Here is the trailer for Elite Squad 2 in English, opening Nov. 11, 2011 in New York and Nov. 18 in Los Angeles. On Oct. 31 2011, state legislator Marcelo Freixo, on whom one of the movie’s characters is based, announced he and his family would spend a month in Europe because of death threats they’ve been receiving from militia members. A judge who’d been tough on the milicianos was gunned down in front of her home this past August; a top police commander is now behind bars, accused of ordering her assassination. For a more up-to-date post, click here.
[UPDATE JAN 19, 2011] According to O Globo, Elite Squad 2 is now the top-ranking Brazilian movie, with a bigger box-office than Dona Flor and Her Two Husbands in 1976; to date more than 11 million Brazilian tickets have been sold. The film premieres in the U.S. this Sunday at the Sundance Festival, hors concours, and will go on sale in DVD format in Brazil on Feb. 10]
Elite Squad 2 has so far racked up local box-office sales of more than ten million, according to O Globo, and is at the moment in Brazil second only to Titanic’s run in the last 20 years, with a bigger audience than Avatar and Ice Age. The film is slated for showing at the 2011 Sundance Festival.
The movie works on a number of levels, with strong appeal even to Brazilians far removed from the violence and politics of Rio de Janeiro, which it so successfully portrays. It also seems to have appeared at just the right moment, as voters here begin to truly pay attention to the roots and practices of the politicians they elect. The movie launched a week after the presidential and legislative election.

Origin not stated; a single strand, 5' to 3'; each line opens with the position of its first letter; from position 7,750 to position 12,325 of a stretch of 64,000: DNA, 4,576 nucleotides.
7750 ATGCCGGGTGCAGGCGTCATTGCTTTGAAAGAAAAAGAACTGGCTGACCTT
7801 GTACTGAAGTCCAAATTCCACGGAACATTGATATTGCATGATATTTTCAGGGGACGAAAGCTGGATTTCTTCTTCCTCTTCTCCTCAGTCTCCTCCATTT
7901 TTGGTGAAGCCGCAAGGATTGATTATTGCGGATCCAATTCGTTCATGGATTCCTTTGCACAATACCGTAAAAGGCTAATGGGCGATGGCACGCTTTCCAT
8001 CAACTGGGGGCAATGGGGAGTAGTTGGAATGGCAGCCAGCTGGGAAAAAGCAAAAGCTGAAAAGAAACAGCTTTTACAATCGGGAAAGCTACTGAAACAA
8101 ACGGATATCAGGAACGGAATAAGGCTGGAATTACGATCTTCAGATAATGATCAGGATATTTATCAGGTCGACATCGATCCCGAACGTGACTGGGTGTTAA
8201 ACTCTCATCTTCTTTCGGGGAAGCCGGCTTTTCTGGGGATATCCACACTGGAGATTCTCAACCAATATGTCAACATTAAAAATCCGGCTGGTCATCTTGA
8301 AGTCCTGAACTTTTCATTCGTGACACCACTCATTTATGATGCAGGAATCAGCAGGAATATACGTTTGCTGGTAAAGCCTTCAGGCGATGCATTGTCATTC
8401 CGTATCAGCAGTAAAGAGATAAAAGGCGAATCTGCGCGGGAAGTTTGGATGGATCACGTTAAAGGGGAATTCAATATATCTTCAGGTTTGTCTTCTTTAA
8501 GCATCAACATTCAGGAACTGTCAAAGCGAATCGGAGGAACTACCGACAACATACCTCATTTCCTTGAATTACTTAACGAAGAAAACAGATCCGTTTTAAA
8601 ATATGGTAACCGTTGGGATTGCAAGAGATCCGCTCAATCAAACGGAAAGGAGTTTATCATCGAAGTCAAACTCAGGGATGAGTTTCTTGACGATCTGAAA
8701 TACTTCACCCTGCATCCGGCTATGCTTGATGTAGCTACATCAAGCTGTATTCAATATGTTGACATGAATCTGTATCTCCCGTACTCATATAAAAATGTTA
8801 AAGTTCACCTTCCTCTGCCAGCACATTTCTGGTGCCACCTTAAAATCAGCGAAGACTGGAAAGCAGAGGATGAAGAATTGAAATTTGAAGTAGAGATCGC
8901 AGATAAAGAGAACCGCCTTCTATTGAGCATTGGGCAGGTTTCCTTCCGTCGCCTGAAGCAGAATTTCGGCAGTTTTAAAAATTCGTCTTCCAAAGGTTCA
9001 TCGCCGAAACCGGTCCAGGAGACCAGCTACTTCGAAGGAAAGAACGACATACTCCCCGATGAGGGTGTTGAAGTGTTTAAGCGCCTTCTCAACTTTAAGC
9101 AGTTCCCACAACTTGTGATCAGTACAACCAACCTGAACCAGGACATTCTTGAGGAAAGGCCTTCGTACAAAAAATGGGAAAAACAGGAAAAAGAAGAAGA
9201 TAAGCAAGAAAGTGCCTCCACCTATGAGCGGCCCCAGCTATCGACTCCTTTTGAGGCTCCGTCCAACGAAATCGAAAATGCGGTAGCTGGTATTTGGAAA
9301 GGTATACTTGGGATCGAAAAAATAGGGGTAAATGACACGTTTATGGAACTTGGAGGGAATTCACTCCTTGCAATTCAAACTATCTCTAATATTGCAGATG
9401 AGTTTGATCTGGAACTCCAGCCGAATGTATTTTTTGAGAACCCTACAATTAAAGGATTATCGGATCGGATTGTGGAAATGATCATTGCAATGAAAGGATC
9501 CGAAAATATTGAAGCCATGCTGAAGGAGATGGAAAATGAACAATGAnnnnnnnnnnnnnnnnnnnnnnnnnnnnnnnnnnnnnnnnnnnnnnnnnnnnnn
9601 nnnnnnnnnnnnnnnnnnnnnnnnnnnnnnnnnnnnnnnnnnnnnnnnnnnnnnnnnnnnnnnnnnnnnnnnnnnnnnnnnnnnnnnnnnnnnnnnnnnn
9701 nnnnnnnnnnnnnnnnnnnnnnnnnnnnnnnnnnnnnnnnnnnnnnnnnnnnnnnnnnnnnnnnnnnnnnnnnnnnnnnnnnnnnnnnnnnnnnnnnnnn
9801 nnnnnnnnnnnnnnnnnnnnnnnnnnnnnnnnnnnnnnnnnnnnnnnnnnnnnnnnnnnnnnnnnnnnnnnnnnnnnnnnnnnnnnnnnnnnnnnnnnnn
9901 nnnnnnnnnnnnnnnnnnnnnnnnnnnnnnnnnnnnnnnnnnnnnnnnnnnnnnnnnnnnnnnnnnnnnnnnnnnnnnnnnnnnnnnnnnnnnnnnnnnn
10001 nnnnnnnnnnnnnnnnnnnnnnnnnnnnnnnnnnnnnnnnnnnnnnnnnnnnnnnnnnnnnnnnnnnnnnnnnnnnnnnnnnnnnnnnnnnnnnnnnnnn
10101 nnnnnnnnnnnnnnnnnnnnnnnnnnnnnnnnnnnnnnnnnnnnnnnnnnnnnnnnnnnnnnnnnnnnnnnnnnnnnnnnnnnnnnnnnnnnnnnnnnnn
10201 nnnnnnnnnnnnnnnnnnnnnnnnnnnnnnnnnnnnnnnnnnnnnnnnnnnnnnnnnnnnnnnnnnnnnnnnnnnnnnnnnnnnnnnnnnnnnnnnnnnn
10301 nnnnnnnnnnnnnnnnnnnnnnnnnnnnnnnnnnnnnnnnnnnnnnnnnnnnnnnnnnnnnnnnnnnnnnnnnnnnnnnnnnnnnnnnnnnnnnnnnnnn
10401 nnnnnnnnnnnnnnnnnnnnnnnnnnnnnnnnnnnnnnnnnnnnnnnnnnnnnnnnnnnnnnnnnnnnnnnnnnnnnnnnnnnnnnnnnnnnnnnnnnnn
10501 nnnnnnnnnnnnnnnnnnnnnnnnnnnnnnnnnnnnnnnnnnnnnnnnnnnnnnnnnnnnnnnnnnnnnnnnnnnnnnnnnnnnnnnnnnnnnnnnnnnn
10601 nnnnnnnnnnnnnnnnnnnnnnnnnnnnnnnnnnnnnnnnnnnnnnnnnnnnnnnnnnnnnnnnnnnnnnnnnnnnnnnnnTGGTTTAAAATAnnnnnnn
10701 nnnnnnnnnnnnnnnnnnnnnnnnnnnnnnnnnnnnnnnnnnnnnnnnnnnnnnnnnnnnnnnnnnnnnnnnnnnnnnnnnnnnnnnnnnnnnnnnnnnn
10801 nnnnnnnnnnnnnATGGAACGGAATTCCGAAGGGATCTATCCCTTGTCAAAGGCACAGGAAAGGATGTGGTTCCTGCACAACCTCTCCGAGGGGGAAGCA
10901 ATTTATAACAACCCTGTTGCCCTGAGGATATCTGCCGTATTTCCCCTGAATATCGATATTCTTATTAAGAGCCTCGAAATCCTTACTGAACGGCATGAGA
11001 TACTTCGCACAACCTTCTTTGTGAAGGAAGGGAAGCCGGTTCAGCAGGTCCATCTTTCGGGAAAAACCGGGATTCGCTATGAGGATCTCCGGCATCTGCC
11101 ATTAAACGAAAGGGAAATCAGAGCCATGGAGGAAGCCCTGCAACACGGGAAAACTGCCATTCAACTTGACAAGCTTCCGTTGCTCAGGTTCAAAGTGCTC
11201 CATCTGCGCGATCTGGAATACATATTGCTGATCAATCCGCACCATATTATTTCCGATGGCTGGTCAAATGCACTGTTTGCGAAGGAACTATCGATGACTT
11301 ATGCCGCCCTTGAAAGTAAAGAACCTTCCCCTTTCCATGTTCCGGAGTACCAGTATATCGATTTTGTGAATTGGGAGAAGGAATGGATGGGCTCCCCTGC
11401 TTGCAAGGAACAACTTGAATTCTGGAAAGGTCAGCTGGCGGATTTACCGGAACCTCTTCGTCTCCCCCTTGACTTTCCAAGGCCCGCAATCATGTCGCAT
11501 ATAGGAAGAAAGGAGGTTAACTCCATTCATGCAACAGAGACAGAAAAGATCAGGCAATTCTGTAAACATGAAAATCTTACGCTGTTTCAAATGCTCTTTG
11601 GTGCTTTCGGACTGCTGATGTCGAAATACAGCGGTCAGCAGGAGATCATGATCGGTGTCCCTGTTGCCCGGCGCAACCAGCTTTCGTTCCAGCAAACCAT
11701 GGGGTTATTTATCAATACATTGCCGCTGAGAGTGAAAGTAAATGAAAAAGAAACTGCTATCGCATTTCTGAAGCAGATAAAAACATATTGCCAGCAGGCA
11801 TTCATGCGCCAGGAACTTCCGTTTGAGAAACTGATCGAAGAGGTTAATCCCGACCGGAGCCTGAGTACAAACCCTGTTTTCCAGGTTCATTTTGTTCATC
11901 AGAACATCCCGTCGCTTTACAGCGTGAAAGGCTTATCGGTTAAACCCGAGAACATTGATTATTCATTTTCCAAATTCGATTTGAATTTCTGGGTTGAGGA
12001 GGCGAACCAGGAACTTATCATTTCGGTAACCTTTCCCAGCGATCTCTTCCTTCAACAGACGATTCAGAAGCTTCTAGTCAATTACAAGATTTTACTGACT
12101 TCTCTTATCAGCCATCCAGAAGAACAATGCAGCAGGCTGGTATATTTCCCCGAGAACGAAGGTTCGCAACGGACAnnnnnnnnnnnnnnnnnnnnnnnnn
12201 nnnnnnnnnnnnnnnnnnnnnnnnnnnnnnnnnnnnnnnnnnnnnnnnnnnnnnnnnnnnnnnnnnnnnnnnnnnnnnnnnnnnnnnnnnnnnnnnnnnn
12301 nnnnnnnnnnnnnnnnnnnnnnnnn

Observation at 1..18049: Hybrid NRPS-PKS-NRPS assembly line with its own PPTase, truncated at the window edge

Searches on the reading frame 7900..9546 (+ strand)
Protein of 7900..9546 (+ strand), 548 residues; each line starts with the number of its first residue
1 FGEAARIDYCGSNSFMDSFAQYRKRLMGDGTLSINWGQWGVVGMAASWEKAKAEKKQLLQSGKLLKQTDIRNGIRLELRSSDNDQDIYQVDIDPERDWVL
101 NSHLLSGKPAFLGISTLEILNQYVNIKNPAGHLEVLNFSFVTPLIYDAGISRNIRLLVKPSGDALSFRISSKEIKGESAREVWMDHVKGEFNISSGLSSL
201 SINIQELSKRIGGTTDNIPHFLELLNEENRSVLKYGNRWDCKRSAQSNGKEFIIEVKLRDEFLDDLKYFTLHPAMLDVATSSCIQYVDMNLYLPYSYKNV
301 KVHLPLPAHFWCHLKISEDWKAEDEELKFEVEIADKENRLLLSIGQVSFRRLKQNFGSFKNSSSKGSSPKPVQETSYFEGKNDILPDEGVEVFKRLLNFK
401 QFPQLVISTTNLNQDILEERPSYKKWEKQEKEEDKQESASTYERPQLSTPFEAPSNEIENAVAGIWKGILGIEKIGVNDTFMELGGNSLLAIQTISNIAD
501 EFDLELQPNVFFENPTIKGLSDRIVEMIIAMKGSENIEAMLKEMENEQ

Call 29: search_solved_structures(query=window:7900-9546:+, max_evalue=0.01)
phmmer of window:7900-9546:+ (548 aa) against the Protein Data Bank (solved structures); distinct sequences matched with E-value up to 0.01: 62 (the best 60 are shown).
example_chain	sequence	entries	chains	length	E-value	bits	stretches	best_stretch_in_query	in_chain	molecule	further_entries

O Globo reported today that candidates linked to illegal paramilitary groups in Rio’s west zone lost seats in the state legislature, electing only three candidates. The story doesn’t provide the previous number of militia-linked legislators. Brazil doesn’t have district voting, but this is often de facto, because of local economic and social ties between candidates and electorates.
Apparently, the death of some militia leaders and arrests of others had an impact on the electoral outcome. Political scientist Geraldo Tadeu is quoted as saying that these groups did lose political power in the region, though the number of territories they control has increased. “Militias don’t need to negotiate with anyone else, ” he added. “Unlike drug traffickers, they completely dominate the region. And the candidate elected with the support of these communities maintains his militia ties for four years, which is terrible, because, in addition to having a representative in the legislature, they end up influencing the public machine as well.”
Marcelo Freixo, president of the state legislative commission which investigated Rio’s militias in 2008, was re-elected to the legislature, partly due to 17,000 votes he garnered in the west zone, 10% of his total. A character in Elite Squad 2 was based on Freixo. “I had votes in several [militia-]dominated communities,” he told O Globo. “Which is evidence of a resistance movement on the part of residents who are against the presence of militias in their regions. This is good news. But, despite all efforts, with several leaders’ arrests, the militias are still strong, because their economic power hasn’t been dismantled.”
Rio’s state public safety policy, in place since 2008, has so far focused on bringing peace to areas controlled by drug traffickers, not militias. In some cases, militias have reportedly moved into areas where the narcotraffic has been pushed out by a new police presence.
Perhaps we need an Elite Squad 3? Fans of Wagner Moura, who stars in both Elite Squad movies, certainly wouldn’t mind.
See a previous post about Elite Squad 2 here.